Every four years the fastest track cyclists on the planet gather to race for medals around a velodrome in front of millions. And while the athletes who make it to the Olympics are massively powerful and finely skilled bike racers, they are also keen to gain every technological advantage by using the fastest bikes and gear — all of which can prove critical in a sport where races are won by millimetres and fractions of a second.
Here’s a sample of some of the technology used by Olympic cyclists in Rio to cheat the air and pedal faster:
In races such as pursuit, riders opt for disc wheels in front and back. Using discs improves airflow around the bike and helps riders go faster at steady speeds by reducing drag. As the saying goes, aerodynamics is free speed.
In addition to discs, the riders have sleek eyewear, helmets, skinsuits, handlebars, and frames, all of it wind tunnel tested.
Sprinters choose aero spoke wheels on the front and discs in the back. Aero spoke wheels are lighter than discs and handle better.
To help reduce drag in front and back, track bikes in Rio had sleek aero shapes all around the frame.
For events like the pursuit, riders use aero handlebars. Of the four hand positions, the outer bars help riders leverage their upper-body strength to start fast, while the inner hand positions allow riders to race in a tuck position like a skier to slip through the wind.
'Traditional cranks are on the right side, which we basically figured out was the wrong side for the track,' said Anton Petrov, an engineer for Felt Bicycles, according to NBC.
'The researchers discovered that due to the curves of the velodrome walls and the motion of the cyclists, wind is an important factor even when the race is indoors,' NBC reported. 'The designers got to work on how to minimise drag and came up with a solution never done before on Olympic bicycles.' (Also note the aero shoes and disc wheel and the low-friction chain covered in Teflon powder.)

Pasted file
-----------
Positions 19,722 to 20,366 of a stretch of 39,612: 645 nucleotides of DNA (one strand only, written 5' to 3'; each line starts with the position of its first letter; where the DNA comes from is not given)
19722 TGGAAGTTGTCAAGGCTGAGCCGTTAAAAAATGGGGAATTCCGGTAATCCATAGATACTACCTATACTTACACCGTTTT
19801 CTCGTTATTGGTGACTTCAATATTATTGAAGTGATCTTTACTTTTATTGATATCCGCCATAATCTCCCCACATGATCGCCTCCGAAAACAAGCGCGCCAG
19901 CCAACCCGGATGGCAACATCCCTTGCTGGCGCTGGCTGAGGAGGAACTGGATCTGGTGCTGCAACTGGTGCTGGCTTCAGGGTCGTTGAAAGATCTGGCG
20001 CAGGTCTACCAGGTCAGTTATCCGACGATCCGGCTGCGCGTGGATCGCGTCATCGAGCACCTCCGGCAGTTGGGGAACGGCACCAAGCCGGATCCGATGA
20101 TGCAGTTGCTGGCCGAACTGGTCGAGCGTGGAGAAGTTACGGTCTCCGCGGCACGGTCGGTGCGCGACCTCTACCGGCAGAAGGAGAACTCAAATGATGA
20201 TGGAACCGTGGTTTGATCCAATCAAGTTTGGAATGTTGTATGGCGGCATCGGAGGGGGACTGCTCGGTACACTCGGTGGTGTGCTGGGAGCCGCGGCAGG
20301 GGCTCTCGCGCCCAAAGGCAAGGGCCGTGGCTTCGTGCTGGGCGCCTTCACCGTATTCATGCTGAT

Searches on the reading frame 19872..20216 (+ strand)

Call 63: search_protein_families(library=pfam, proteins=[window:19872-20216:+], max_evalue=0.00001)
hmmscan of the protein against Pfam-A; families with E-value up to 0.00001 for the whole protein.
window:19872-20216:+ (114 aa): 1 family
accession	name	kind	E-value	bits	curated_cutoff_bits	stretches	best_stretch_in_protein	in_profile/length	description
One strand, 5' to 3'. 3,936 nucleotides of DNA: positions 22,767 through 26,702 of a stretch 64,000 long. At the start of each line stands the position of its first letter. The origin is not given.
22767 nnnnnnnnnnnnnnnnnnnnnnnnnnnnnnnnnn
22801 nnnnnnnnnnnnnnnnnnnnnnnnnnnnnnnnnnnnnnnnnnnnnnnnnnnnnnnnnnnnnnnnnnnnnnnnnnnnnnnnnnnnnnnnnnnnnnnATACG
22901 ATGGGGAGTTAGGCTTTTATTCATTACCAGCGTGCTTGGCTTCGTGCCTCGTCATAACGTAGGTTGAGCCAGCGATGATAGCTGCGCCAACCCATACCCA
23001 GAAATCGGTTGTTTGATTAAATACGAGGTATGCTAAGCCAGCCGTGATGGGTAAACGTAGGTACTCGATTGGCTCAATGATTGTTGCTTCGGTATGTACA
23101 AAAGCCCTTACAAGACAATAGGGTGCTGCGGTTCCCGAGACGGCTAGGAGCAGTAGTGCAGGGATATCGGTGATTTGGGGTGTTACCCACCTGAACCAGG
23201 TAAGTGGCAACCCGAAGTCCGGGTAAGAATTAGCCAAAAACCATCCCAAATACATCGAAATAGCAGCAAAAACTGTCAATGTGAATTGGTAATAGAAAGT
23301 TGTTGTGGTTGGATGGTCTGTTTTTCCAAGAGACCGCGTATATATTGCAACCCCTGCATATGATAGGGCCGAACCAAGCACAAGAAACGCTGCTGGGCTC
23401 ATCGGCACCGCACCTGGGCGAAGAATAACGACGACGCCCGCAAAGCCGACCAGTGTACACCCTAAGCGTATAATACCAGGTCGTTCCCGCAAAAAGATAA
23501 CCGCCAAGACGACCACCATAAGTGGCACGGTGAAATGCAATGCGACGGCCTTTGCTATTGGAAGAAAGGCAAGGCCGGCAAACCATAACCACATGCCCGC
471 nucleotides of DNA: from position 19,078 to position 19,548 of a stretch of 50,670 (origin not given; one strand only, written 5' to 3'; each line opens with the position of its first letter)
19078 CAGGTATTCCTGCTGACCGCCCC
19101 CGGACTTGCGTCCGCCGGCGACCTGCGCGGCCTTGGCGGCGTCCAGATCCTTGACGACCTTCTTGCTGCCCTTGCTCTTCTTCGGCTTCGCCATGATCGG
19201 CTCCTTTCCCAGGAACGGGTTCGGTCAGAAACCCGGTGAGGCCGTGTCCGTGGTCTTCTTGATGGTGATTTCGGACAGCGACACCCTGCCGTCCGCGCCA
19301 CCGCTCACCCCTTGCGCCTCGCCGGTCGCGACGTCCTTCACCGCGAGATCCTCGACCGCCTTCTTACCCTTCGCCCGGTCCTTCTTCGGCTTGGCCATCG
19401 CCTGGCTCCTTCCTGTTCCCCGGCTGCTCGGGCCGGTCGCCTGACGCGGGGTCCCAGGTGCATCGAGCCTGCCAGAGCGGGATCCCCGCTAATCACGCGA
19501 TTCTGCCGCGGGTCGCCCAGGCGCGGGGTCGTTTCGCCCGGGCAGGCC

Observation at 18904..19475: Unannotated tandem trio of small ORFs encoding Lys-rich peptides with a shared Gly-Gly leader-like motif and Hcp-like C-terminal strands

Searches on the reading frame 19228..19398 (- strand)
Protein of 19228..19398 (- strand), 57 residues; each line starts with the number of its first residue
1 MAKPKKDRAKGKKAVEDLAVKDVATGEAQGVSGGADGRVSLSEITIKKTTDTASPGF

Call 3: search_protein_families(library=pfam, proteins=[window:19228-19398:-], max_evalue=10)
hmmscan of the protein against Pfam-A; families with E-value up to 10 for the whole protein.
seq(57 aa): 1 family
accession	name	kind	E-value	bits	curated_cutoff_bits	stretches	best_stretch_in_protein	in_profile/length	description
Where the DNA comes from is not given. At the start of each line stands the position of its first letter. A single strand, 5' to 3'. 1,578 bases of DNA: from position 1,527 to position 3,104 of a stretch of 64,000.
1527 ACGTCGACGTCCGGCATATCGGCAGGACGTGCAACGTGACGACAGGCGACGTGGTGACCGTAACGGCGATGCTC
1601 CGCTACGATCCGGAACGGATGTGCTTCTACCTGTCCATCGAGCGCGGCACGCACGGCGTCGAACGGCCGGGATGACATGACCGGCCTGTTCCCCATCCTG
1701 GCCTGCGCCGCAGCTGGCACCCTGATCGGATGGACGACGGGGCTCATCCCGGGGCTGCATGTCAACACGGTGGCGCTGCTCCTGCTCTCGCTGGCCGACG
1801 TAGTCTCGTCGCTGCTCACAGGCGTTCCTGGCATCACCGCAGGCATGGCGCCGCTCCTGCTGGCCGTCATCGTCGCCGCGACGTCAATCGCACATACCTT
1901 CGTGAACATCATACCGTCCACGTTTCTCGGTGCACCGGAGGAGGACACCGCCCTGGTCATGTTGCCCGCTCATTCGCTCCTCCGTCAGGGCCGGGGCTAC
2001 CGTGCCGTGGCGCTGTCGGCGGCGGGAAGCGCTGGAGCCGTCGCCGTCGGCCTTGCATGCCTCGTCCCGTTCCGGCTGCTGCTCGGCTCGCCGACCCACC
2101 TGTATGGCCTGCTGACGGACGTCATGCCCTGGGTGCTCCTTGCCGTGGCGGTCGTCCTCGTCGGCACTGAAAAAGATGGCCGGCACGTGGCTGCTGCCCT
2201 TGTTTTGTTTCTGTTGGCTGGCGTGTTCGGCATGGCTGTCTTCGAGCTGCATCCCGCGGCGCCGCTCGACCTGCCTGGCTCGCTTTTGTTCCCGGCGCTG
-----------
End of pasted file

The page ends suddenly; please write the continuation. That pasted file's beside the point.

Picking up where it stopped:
These Olympic Games also saw the introduction of on-board TV cameras that showed live images from inside the race.
Jason Kenny of Great Britain reigned supreme in Rio, winning three gold medals -- in the sprint, keiren, and team sprint.
The UK's Ryan Owens wore a wind-tunnel-tested skinsuit, seamless eyewear and helmet, and a custom 3D printed narrow aero handlebar.
Because today's high-tech cycling apparel is often faster than skin, the sport's governing body limits how much skin may be covered. In Rio, for example, officials checked that riders' aero socks were not too high. Socks can go up to mid-calf only, an International Cycling Union spokesman told Business Insider. And though these 'socks' had zippers in the back, they are still considered socks. 'We don't govern the structure of the sock or how it is attached,' the UCI said.
When the difference between first and second can be a fraction of a second, every wind-cheating bit helps. Several riders, including gold medalist Jason Kenny of the UK, wore super-stiff custom carbon aero shoes. Unlike with regular shoes, the hardware for adjusting the shoe is kept underneath and out of the wind. The carbon-fibre tech was borrowed from the aerospace industry.
Most track sprinters used some sort of toe strap to keep their shoes clipped in tight and transfer maximum power to the pedals.
The races often come down to a bike throw: Here Gold medalist Jason Kenny of Great Britain, silver medalist Matthijs Buchli of the Netherlands, and bronze medalist Azizulhasni Awang of Malaysia cross the finish line in the men's keirin final.
Riders from China wore custom-painted aero helmets featuring faces and masks from the Chinese Opera. The women's had images of legendary female warriors ...
Others, such as Laura Trott of Great Britain, raced without gloves but covered the inside of their hands with chalk for extra grip.
During training, coaches used tablet devices to show riders lap times so that they could perfect their efforts for the real racing.
A semi-pro cyclist who owns a bike shop in Brazil, Ivo Siebert, set the pace on what's known as a derny bike for the track cycling keirin event, as Reuters reported. He rode an electric bike while the world's fastest racers behind him prepared to sprint.
Of course aerodynamics only make you so fast. In the end you have to be a powerful cyclist who can lay down the watts.
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